Earthquakes are always associated with volcanoes. The book of Revelation records at least five earthquakes during the seven years of the Tribulation. The first one during the sixth seal is called a “great earthquake” (6:12). The second, during the seventh seal (8:5). The third is after the resurrection of the two witnesses and it is called a “great earthquake” and seven thousand men were killed (11:13). The fourth earthquake is during the seventh trumpet (11:19). The fifth and final one is during the seventh bowl judgment. It is described as “a great earthquake, such as a mighty and great earthquake as had not occurred since men were on the earth” (16:18). This last statement would strike the minds of the reader in Asia Minor of the recollection of the stories that they heard from family and friends of the great earthquake of AD 17. Pliny the Elder, who ironically died studying the eruption of Mt. Vesuvius in AD 79, penned these words concerning this earthquake. “The greatest earthquake in human memory occurred when Tiberius Caesar was emperor, twelve Asiatic cities being overthrown in one night” (2:86:200; 1979: 331). John, writing less than twenty years after Pliny, reminds his readers that there is still a greater earthquake to come. Tacitus, a Roman historian and a contemporary of John, described the horrors of the AD 17 earthquake in very vivid and graphic language ( Annals 2:47; 1992: 459). A careful reading of the text of Revelation seems to indicate that these are major earthquakes in which God directly intervenes in the judgment on humanity.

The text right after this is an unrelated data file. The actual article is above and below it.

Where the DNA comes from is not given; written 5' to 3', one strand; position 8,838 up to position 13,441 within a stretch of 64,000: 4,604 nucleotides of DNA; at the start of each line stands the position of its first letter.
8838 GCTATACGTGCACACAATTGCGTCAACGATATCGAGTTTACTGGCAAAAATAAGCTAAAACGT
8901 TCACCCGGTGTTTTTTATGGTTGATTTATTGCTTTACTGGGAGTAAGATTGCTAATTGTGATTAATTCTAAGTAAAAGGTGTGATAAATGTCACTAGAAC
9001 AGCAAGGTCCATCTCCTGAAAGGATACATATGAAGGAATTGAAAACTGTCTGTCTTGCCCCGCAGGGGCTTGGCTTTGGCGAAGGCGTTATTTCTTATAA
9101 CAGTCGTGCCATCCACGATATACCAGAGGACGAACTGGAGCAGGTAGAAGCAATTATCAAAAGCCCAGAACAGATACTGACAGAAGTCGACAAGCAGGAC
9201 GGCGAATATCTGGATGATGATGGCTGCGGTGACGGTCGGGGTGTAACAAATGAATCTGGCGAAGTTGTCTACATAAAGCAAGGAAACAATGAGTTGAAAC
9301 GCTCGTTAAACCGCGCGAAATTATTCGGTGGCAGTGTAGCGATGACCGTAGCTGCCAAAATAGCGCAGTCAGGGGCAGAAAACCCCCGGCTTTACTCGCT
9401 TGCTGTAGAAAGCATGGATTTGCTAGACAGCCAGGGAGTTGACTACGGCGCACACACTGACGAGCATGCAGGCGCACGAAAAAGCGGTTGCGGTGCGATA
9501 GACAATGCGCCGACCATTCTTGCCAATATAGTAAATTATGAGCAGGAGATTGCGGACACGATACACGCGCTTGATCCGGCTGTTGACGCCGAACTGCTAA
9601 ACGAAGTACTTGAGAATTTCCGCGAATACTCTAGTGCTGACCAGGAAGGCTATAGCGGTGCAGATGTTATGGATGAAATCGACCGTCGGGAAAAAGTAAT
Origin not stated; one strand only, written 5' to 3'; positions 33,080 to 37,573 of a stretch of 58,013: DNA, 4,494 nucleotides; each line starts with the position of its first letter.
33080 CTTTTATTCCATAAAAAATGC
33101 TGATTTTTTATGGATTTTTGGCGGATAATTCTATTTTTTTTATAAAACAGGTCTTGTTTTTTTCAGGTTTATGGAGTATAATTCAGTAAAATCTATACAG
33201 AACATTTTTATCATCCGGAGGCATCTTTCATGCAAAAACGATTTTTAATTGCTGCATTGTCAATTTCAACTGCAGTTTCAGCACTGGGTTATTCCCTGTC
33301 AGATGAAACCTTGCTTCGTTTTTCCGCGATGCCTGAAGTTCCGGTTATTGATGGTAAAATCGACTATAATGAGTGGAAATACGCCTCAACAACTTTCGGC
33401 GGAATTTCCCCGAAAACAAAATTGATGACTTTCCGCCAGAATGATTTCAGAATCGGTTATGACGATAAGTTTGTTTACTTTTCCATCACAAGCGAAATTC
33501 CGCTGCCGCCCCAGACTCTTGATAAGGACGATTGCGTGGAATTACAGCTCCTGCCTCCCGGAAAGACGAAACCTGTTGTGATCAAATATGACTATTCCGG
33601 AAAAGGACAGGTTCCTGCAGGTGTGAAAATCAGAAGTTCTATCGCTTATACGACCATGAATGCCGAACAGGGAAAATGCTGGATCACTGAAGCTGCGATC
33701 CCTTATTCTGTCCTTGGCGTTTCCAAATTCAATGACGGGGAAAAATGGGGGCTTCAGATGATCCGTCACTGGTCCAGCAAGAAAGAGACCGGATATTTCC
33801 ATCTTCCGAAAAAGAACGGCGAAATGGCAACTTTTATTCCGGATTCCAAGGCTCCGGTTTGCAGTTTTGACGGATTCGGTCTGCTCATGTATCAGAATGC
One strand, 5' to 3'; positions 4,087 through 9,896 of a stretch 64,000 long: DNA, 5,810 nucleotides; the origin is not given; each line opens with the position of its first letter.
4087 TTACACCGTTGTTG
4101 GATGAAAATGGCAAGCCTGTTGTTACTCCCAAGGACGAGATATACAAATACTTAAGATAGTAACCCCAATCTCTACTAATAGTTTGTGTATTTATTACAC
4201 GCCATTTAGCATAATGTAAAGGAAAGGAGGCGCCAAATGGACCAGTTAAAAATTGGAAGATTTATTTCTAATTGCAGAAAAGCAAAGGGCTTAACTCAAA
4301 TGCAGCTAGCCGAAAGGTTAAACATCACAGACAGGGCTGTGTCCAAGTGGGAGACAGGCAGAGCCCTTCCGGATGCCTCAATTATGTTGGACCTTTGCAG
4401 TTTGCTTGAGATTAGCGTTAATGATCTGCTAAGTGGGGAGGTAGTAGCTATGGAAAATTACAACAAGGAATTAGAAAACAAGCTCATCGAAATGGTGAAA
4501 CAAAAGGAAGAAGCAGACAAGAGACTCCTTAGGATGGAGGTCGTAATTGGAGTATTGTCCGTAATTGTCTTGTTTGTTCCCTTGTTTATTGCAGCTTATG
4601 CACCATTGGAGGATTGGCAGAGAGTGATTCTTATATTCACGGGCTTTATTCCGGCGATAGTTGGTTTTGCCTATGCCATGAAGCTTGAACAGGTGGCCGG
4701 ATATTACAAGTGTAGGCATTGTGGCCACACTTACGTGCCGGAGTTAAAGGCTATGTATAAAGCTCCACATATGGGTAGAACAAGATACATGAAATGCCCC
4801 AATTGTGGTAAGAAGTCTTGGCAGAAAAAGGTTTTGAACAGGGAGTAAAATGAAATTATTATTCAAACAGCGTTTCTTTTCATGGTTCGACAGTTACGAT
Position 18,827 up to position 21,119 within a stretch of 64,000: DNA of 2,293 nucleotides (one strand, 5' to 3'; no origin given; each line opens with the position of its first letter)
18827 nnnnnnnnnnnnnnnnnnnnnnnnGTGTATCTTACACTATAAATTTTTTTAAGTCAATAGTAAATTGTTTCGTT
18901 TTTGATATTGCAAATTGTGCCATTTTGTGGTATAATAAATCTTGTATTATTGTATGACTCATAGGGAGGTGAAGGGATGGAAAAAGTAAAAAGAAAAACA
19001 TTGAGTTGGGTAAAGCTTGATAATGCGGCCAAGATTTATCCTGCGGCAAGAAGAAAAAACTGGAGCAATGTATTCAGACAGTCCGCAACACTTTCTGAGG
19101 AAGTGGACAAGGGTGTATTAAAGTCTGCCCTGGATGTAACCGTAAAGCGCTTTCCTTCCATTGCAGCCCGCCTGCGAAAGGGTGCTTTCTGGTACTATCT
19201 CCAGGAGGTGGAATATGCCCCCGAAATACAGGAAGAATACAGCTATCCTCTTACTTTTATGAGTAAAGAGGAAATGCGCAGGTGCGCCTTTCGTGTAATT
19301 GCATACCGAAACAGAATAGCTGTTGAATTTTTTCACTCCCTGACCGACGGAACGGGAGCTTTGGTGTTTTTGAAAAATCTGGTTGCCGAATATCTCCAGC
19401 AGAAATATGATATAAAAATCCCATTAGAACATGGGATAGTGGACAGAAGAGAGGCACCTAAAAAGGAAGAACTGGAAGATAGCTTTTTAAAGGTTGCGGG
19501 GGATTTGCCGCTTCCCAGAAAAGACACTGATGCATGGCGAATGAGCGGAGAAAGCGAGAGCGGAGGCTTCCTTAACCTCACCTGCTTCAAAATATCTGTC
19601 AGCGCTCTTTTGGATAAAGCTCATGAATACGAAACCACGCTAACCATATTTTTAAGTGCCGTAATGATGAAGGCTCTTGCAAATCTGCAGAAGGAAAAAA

As any good geologist knows, there has actually been a decrease in the number of earthquakes. A bulletin, put out by the National Earthquake Information Center and arm of the US Geological Survey, asks the question “Are earthquakes really on the increase?” They answer the question this way. “Although it may seem that we are having more earthquakes, earthquakes of magnitude 7.0 or greater have remained fairly constant throughout this century and, according to our records, have actually seemed to decease in recent years.” They go on to point out, “A partial explanation may lie in the fact that in the last twenty years, we have definitely had an increase in the number of earthquakes we have been able to locate each year. This is because of the tremendous increase in the number of seismograph stations in the world and the many improvements in global communications”